Tracing Multimetal Craftsmanship through Metallurgical debris: Open air workshops and multimetality in Late Iron Age Scandinavia
Research output: Contribution to conference › Abstract
the past. In comparison to the finished objects, which has attracted far more attention in archaeological
research, debris material are more or less confined to the original workshop sites and hence provide direct
evidence as to production volume and quality, site organization, artisanal skill and operational sequences
within the various crafts.
On many sites throughout the “Metal Ages” evidence of both iron smithing and the use of non-ferrous
metals can be found. Traditionally, a clear division between these types of crafts has been enforced in site
interpretation, separating sites into ferrous versus non-ferrous workshop sites chronologically or spatially.
However, the presence of, for instance, smithing slag cakes with droplets of Cu-alloy within their matrix as
well as casting debris of both metals and ceramic materials in forges and smithing hearths challenges this
The thesis project “From Crucible and onto Anvil” started in 2015 and focuses on sites housing remains of
multimetal craftsmanship dating primarily from 500-1000 AD. Within the project a comprehensive survey
of sites will be used to evaluate the presence of multimetal craftsmanship in the landscape based first and
foremost on the metallurgical debris documented on or collected from them. Sites in selected target areas
will be subject to intra-site analysis of their metallurgical remains focusing on workshop organisation, the
array of metalworking techniques utilized and the chronological variances of multimetal craftsmanship.
A primary aim in the project is to elucidate the conceptual aspects of complex metalworking. The term
multimetality is used to analytically frame all the societal and cosmological aspects of metal craftsmanship.
Through this inclusive perspective both the metal craftsmanship and the metalworkers behind it are
positioned within the overall socioeconomic framework. The metalworkers, their skills and competences as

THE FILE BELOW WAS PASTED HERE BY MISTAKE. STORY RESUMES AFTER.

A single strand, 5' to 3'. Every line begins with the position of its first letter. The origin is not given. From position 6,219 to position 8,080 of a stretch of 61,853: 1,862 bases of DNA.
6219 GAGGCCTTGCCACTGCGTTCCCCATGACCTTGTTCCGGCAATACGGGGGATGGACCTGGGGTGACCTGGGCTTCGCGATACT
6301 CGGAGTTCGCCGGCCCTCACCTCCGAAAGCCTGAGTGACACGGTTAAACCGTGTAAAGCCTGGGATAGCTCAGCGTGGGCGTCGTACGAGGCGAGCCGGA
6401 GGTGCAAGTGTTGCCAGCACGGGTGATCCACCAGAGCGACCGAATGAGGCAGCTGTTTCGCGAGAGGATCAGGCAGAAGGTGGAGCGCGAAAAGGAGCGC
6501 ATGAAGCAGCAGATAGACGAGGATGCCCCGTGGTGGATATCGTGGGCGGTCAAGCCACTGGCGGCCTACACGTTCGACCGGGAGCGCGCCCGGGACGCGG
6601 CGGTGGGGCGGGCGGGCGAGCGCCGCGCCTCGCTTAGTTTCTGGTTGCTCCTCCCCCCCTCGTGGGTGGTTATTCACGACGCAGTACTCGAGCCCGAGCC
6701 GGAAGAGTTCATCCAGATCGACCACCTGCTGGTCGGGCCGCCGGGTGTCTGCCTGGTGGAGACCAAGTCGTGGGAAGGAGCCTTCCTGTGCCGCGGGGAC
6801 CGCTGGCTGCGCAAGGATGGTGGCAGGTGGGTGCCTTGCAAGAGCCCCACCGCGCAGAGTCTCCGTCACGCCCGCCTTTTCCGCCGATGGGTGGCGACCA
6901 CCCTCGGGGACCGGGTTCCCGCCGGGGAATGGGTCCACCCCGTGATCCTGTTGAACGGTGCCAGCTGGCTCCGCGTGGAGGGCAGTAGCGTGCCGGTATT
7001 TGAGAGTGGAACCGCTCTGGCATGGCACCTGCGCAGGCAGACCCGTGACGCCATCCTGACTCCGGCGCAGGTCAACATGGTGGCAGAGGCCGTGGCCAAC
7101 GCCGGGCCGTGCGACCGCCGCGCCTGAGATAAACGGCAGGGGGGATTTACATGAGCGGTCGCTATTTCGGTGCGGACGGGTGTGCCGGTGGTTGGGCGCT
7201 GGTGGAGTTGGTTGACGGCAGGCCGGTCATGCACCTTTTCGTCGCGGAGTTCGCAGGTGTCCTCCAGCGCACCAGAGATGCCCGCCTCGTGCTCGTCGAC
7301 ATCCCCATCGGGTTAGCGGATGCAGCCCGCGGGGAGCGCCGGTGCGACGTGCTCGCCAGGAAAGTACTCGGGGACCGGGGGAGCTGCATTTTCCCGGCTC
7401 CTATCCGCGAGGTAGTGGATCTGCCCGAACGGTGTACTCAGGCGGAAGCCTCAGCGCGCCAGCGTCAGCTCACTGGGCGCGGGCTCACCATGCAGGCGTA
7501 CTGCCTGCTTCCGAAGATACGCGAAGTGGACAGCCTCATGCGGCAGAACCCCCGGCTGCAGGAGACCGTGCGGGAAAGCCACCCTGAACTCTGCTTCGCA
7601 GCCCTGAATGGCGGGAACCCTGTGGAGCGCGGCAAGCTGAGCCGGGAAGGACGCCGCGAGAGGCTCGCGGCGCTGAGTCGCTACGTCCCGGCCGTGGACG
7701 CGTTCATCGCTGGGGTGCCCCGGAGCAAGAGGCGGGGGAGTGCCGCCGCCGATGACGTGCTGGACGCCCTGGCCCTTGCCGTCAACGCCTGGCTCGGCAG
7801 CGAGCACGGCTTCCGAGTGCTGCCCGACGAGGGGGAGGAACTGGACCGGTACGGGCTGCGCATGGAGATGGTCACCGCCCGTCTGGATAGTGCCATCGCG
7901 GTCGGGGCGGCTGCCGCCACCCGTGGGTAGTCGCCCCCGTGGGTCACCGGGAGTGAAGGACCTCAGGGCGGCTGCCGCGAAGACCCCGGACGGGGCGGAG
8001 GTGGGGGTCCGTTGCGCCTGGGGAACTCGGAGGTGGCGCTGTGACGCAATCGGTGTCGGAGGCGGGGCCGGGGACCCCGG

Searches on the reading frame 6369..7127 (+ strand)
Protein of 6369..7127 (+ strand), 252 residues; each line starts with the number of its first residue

well as the products of their labour are viewed as dynamic actors in the landscape and on the arenas of
political economy of the Late Iron Age.
This paper aims to present a few examples of the surveyed multimetal sites, discuss workshop
reconstruction through metallurgical debris and present preliminary interpretations of the sites internal
organisation and placement within the cultural landscape. Many of the sites surveyed so far are interpreted
as open air workshops with a relatively long continuity ranging several generations of metalworkers. How
is this to be interpreted? Where the multimetal craftsmanship undertaken of temporary character? And if so,
why did the metalworkers continue to use the same workshop site for generations?
The concept of multimetality and the possibilities to capture this elusive, yet crucial, element of metal
craftsmanship through the study of metallurgical debris will also be discussed in the paper. The surveyed
sites and the reconstruction of their internal workshop organisation will serves as examples of how
multimetality was manifested on the sites and in the landscape.
|Research areas and keywords||
Subject classification (UKÄ) – MANDATORY
|Translated title of the contribution||Tracing Multimetal Craftsmanship through Metallurgical debris : Open air workshops and multimetality in Late Iron Age Scandinavia|
|Publication status||Published - 2016 Jun 24|
|Event||The metalworker and his tools: symbolism, function and technology in the Bronze and Iron Ages - Queen's University, Belfast, United Kingdom|
Duration: 2016 Jun 23 → 2016 Jun 26
|Conference||The metalworker and his tools|
|Period||2016/06/23 → 2016/06/26|
2015/09/01 → 2020/12/31
Activity: Talk or presentation › Invited talk